When you work as a contributing member of the economy, you are often judged by your character and reputation. Do you know what these words really mean? More importantly, what role do they play in business?
Character & Reputation Defined
Both of these words have varying acceptable definitions, but generally speaking, when we are speaking to the character and reputation of a business or person, we mean:
o Character: A combination of mental characteristics and behavior that distinguishes a person or group. Also defined as morel strength and integrity.
o Reputation: The general opinion or judgment of the public about a person or thing. Also described as the state or situation of being held in high esteem.
If you are having a difficult discerning a difference between the two, look no further than this great quote by NCAA Men's Basketball's greatest coach of all time: John Wooden. The man who led UCLA's men's program to nine national titles once famously said, "your reputation is who people think you are, your character is who you really are." His definition may be simple, but it is also the most accurate definition of these terms.
Character & Reputation in Business
A lot of people worry more about their reputation with co-workers, the public, their family, and friends than their personal character. Make no mistake, your reputation matters in the world of business. However, your character leads the way on a day-to-day basis.
Your reputation steers your ability to lead other people in the workplace. For those who do not know you personally, your reputation is what motivates them to follow you. Your reputation is built over the course of a long period of time, one brick at a time. Each word, action, and larger deed contributes to the construction of your reputation within a company or wider industry.
However, your reputation can be lost in a heartbeat when things go wrong. As a result, you must guard your reputation like a precious gift. What is built over the course of time can be lost in a matter of minutes (relatively speaking) with just one mistake. This is where character comes into the equation.
As Wooden stated, “your character defines who you really are”. Your personal character should be the foundation upon which you build your reputation. You cannot build a lasting reputation if it stands in direct conflict to your personal character.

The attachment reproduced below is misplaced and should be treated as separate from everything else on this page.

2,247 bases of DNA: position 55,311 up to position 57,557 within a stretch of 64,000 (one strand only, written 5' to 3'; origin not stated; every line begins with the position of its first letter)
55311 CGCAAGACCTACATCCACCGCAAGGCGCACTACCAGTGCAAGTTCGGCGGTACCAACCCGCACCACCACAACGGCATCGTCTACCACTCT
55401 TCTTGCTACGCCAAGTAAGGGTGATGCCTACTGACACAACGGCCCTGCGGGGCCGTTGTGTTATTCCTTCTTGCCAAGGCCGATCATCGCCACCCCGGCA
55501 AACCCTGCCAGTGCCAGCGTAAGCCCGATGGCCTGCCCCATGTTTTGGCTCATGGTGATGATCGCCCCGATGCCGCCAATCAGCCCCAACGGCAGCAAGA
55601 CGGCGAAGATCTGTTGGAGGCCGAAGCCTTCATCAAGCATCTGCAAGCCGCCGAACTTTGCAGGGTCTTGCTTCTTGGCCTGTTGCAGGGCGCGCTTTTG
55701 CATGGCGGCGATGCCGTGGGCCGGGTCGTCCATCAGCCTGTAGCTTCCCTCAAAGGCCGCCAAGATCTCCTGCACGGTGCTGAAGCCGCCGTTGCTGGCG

For example, if you lead a company that expects employees to adhere to a strict code of moral conduct to protect the image of the company, but fail to abide by those standards in your personal life, your character will show through and destroy your reputation in an instant.
Character and Reputation on the Internet
Likewise if your business has a thriving social media community, but is somehow called into question by client or customer who is unhappy with products or services, how you handle negative feedback on popular social media sites like Twitter, Facebook or LinkedIn shows the character of your business’s mission and can make or break your reputation in the eyes of your many followers.
Even when you can’t please every person, you can still represent your company and yourself with integrity and the enthusiasm to address even those things that you cannot change (past experiences) and turn those into opportunities for growth and future transformation.
Character and reputation are both important in the world of business. Just remember, while your reputation matters in building a business and an image for the company, your character will ultimately lead the way. Remember to conduct yourself with your ultimate goals in mind and your best foot forward, so that your reputation and your character build strength and endurance to last a lifetime and inspire beyond.
These are the views of Social Advisors, and not necessarily those of the named representative, Broker dealer or Investment Advisor, and should not be construed as investment advice. Neither the named representative nor the named Broker dealer or Investment Advisor gives tax or legal advice. All information is believed to be from reliable sources; however, we make no representation as to its completeness or accuracy. Please consult your financial advisor for further information.
Opinions expressed are subject to change without notice and are not intended as investment advice or to predict future performance. Richard L Farrar is a registered representative of Lincoln Financial Advisors Corp. Securities offered through Lincoln Financial Advisors Corp., a broker/dealer (Member SIPC). Investment advisory services offered through Sagemark Consulting, a division of Lincoln Financial Advisors, a registered investment advisor. Insurance offered through Lincoln affiliates and other fine companies.